Cape Town Drought


The drought in Cape Town, South Africa is one of the world’s most pressing issues currently. The residents of Cape Town are quickly approaching a day where the city is officially out of water. Locals of the city are receiving approximately 25 gallons per day from the city, but soon will only be receiving just 13 gallons. These numbers are standards set by the World Health Organization for emergency situations. As the citizens continue to rush towards the ‘Zero Day’ they are beginning to prepare for just 6.5 gallons of water per person, per day. To make matters even worse, according to the Mayor of the city, over 60 percent of the citizens are remaining to abuse their daily water amount.

This photo shows citizens waiting in line to receive their allotted water for the day. The reservoirs are filled with rain water, but the town is experiencing its worst drought in a hundred years. Just two years ago, these reservoirs were at amazing levels, at nearly 80% full. However, today they sit at just over 15 % full. The levels of these reservoirs drop every day that it continues to refuse to rain. The rising population of the city is another concern for Cape Town. Over the past ten to fifteen years the city’s population has increased 33%, from roughly two million inhabitants to three million today. This increase in population is causing even more issues for the city’s officials. As the mayor said, too many of her citizens are using too much water every day. As the number of people that inhabit the city increase, the problem of the abuse of water usage gets worse and worse. Cape Town has actually been awarded for their efforts to combat this issue in recent times. In 2014 Cape Town was awarded the adaptation implementation at the C40 awards. The C40 is a group of cities attempting to combat climate change internationally. Cape Town received this award for its extensive efforts to make water more available to its citizens. However, their award-winning efforts have not been enough to withstand a drought of this magnitude. Another factor in this wicked problem is the African government. Despite this being a growing issue for months in the second largest city of South Africa, the African National Congress has been slow to respond. The city of Cape Town has only received $1.5 million to help find some solutions, and they only received this money in August of 2017.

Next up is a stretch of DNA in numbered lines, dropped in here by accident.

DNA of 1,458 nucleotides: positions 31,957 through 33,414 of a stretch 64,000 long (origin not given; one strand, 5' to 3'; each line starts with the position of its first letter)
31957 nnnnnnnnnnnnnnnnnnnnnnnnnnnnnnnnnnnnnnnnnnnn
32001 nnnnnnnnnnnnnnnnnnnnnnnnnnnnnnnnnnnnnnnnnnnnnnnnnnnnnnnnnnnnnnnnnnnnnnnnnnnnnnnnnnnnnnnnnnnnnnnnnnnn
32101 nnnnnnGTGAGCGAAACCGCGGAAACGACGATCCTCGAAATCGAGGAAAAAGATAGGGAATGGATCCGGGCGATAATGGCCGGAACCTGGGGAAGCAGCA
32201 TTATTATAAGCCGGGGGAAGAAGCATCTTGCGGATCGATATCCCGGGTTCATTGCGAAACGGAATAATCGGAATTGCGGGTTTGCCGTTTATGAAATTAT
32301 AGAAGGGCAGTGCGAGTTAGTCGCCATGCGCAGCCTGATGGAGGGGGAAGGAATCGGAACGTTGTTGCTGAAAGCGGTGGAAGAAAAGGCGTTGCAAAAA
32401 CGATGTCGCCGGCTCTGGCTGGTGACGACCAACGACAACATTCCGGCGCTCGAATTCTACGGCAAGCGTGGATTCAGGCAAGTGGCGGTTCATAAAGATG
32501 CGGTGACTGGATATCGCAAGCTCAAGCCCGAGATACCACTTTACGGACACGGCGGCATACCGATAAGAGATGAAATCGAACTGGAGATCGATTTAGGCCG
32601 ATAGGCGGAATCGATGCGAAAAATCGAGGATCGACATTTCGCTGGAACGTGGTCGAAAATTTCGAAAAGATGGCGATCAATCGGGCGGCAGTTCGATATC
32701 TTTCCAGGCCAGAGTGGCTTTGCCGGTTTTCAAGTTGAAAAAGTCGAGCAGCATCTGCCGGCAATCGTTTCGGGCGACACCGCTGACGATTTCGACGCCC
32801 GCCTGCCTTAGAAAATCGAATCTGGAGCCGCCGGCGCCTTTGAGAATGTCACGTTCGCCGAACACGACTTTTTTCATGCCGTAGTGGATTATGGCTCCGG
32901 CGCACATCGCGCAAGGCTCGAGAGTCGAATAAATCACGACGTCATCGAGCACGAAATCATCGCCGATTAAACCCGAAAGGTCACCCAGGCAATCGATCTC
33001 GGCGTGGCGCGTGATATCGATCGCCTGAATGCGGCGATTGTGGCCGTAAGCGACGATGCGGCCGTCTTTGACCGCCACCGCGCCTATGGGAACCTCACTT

I chose this article because of the interesting relationship between two of the biggest focuses of our class so far. The population growth of Cape Town has presented a serious issue for the city. The relationship of the growing population, and the humans effect on what is occurring is evident. Humans are being too wasteful of their resources, and the number of humans continues to increase. The city only has about two months of water left, so this is something that should continue to be in focus of the media in the weeks to come. If you are interested in reading more about this, follow this link: